News & Events

Sir Macs: Of leadership, travel blogs, and Starstruck

Monday, May 4, 2015

Mr. Jan Erwin Macam is the Administrator, Human Resources Manager, and Registrar of the Malayan High School of Science.

Mr. Jan Erwin O. Macam, or “Sir Macs” as students would fondly call him, is the current Admin Officer of Malayan High School of Science. For seven years, Sir Macs has been liked by most students because of his bubbly attitude. Get to know his life after school, his interests, his insights on things of some sort, and what makes him cry.

1. What is your usual schedule from waking up to sleeping?
Every day, I go straight to school. After school, there come my other activities – for example, meetings with the Rotary. When I come home, I browse the Internet and social media accounts; I monitor the Facebook accounts of MHSS. I often spend time with high school friends, because right now we are planning a reunion.

2. What’s your designation in the Rotary?
Before, I was the Rotaractor. I became President of the Rotaract Club of Manila Metro, in 2010. Two years after, I became the District Rotaract Representative, which covers Manila, Pasay Cavite, Occidental Mindoro. Again, two years after, I became the Chairman of the Multidistrict Information Organization – meaning I govern all Rotaract clubs of the Philippines. Just recently, we chartered a new club, the Rotary Club of Metro Escolta – I am a charter member and acting as sergeant-at-arms.

3. Why did you join the Rotary Club?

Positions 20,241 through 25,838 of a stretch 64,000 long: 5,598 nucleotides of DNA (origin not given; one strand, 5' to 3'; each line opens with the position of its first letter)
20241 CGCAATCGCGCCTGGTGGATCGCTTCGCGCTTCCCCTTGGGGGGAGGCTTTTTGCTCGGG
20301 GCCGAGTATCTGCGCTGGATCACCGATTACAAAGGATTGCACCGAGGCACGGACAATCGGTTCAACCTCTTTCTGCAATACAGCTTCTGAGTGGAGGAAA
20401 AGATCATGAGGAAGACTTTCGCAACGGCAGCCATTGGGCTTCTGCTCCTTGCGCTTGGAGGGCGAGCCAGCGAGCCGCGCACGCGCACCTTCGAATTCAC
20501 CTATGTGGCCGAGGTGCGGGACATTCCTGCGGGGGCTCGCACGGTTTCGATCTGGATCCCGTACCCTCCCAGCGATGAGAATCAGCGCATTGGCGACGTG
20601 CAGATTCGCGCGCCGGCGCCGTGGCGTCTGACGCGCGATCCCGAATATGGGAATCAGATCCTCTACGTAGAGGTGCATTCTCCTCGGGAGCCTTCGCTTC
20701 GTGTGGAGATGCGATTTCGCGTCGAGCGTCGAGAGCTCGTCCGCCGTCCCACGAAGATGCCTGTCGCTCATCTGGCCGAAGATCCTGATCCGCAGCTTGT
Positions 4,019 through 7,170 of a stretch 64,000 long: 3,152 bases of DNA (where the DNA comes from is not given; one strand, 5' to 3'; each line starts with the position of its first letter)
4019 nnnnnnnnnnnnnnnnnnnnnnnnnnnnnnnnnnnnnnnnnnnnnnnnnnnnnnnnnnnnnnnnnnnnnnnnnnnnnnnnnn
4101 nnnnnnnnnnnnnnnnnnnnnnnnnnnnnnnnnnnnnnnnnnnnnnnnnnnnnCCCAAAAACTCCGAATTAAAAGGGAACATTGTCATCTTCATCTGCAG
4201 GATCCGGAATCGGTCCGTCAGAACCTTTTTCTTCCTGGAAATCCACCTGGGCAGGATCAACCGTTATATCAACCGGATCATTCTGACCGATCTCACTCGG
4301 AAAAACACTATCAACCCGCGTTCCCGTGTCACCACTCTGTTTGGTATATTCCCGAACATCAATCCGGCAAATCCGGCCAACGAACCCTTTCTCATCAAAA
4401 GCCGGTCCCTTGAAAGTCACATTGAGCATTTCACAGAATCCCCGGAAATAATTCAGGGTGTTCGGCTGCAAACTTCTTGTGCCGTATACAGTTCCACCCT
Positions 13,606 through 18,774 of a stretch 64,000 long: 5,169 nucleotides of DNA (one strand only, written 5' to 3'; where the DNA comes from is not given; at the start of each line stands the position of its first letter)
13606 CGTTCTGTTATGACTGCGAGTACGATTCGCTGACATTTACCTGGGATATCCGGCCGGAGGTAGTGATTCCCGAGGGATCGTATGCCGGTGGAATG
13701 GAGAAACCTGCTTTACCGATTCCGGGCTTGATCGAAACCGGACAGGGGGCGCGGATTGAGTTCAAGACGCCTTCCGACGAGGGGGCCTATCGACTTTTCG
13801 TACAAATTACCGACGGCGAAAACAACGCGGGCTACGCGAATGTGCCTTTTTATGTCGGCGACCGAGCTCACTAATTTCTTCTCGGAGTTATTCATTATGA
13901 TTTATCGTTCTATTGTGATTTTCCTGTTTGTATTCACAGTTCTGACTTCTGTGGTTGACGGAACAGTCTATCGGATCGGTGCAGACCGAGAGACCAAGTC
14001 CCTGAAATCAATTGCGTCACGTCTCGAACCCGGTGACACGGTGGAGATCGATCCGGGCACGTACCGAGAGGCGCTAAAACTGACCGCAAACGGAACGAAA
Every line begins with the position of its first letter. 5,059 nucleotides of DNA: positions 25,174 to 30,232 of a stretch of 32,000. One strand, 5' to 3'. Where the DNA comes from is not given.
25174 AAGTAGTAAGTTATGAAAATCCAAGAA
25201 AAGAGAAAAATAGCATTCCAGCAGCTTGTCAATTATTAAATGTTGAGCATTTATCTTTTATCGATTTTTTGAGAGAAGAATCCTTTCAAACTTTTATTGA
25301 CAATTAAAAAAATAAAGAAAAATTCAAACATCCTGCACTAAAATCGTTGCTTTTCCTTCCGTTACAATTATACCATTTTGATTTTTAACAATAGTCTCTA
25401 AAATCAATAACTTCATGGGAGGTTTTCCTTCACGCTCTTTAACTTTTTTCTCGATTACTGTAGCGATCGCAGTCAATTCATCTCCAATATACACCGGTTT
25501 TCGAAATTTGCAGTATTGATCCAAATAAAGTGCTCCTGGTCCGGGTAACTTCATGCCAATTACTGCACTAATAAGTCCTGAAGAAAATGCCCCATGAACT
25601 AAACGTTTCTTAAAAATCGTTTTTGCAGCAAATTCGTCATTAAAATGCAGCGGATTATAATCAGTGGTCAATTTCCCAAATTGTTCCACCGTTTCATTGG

I was the President of the College of Education Student Council at UST. And I was finding a venue to continue the practice of my leadership skills, luckily, my co-teacher in Southridge before, a member of the Rotaract Club, introduced me to their organization. I saw a great similarity between Rotaract and the Student Council, so I was inspired to join.

4. Have you initiated projects with Rotaract? What was the project that had the biggest impact, or the most unforgettable project for you?
Yes, during my tenure as President. The most noble of our projects was termed “Big Kuya” that is a literacy project done every Saturday. We taught values formation to elementary kids, straight for six months. After which, they had a mini-graduation. As a result of the success of this project, we had the lessons made into a module. I was happy because I saw improvement in the children. Through this project, we were able to provide them with orientation about values and character.

5. From what school did you graduate? What was your course?
I graduated from the University of Sto. Tomas, with the degree of BS Secondary Education, major in English.

6. How long have you been teaching?
Yes, right after graduation, I spent my first two years of teaching at Southridge. After that, I applied here at Malayan in 2008. I taught English here from 2008-2013. Today is my seventh year here. During my sixth year, I was the acting Admin. When I first became admin, Dr. Vea permitted that I teach English while discharging my role as admin. This year, I should not be teaching anymore, unless the need arises.

7. Why did you like to become a teacher? Was this a passion of some sort?
There were two things that I really wanted to do: to become a journalist or a teacher. That is why when I applied for a degree in college, I only had two choices. It just so happened that I was both waitlisted in my Journalism option in UP and UST. So, I took it as a sign that I am more for teaching.

8. How do you define teaching?
For me, teaching is more of sharing what you know, sharing your wisdom to the students. You just don’t teach to impart knowledge, but also to have an impact on them, to inspire. So most of my classes, specifically literature-based, are related to daily life – how they can adapt to a specific situation based on the literature.

9. Have you established friendship with the students? Were there any feedbacks that their lives have been touched by you?